“Out on the Land: Income, Subsistence Activities and Food Sharing Networks in Nain, Labrador”
Abstract: Throughout the history of Inuit ethnography, a major concern has been how and to what extent contemporary Inuk participate in and depend on subsistence activities, particularly in the context of increasing wage employment and growing participation in the cash economy. This paper provides an analysis of these activities in the predominately Inuit community of Nain, Labrador. Using social network analysis and demographic information collected between January and June 2010, we examine the interconnections between subsistence activities – obtaining “country food” through activities such as hunting and fishing – with access to the means of obtaining subsistence resources (such as snow mobiles, cabins and boats), employment status, and income. Our data indicate that individuals with higher employment status and income tend to be more central to the network of subsistence food sharing, but not because they have greater access to hunting tools or equipment (they do not). We conclude that those individuals who play the most central role in the network are those who are financially able to do so, regardless of access to hunting tools/means.
Keywords: Inuit, Subsistence, Employment, Social Network Analysis, Labrador
Published by Dialectical Anthropology — online first
“Peeling the Onion: Domestically Trafficked Minors and Other Sex Work Involved Youth”
by Amber Horning
A critical review of three recent works addressing human trafficking among minors: Rachel Llyod’s Girls Like Us, Meredith Dank’s The Commercial Sexual Exploitation of Children, and Ric Curtis, Karen Terry, Meredith Dank, Kirk Dombrowski and Bilal Khan’s report to the National Institute of Justice: The Commercial Sexual Exploitation of Children in New York City. Drawing on her own research with several dozen young pimps in New York City, Horning argues that these works together suggest an urgent need to refocus resources on understanding the problems that youth involved in sex work face including a lack of support, job opportunities and resources, and clearly defined exit routes.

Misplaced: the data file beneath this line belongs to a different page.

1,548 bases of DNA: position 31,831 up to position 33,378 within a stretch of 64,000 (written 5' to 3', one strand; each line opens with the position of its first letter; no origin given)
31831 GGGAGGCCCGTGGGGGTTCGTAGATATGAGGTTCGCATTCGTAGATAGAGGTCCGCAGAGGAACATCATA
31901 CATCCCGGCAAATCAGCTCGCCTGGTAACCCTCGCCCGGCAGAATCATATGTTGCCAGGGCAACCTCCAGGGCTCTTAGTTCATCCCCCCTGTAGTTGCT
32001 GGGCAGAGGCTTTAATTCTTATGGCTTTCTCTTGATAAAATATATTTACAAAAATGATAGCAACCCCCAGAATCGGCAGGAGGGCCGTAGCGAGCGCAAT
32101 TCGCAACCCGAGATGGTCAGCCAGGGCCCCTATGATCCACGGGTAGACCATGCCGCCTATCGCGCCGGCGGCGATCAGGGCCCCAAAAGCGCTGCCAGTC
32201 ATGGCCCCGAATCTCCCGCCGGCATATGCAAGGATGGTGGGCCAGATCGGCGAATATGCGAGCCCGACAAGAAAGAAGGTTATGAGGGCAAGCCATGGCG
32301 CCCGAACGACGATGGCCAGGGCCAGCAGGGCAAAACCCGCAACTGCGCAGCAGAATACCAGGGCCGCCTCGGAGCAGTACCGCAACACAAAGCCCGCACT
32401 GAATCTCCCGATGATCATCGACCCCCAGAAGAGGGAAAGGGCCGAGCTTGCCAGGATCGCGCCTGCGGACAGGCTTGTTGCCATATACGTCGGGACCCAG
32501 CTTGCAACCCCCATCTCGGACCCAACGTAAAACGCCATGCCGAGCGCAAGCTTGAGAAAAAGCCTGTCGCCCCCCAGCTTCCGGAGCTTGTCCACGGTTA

Special Issue of Dialectical Anthropology: Anti-Anti-Trafficking? – Towards an Ethnography of Human Trafficking
due for publication in March
Editors Ed Snajdr and Anthony Marcus
This special issue of Dialectical Anthropology aims to critically examine how human trafficking discourses, laws and interventions complicate efforts to define, address and engage with the issue and how these responses and engagements problematize ideas of agency, consent and individual autonomy. These themes are explored from the perspective of anthropology and in particular through the lens of ethnographic research conducted in the field, both from its peripheries and among the central networks of sex workers, forced laborers and the organizations, and governments clamoring to assist them. From the favelas of Brazil or the steppes of Kazakhstan to US juvenile offender assessment centers, the digital networks of Craigslist and Backpage, or a military base in Bosnia, these ethnographic engagements seek to shed a critical light on the nuances, narratives and conundrums of human trafficking and the policies and practices devised to eradicate it.
Reducing Recurrent Homelessness: Some Methodological Lessons from the Critical Time Intervention Experiment
Anthony Marcus Ph.D
City University of New York
Social Networks Research Group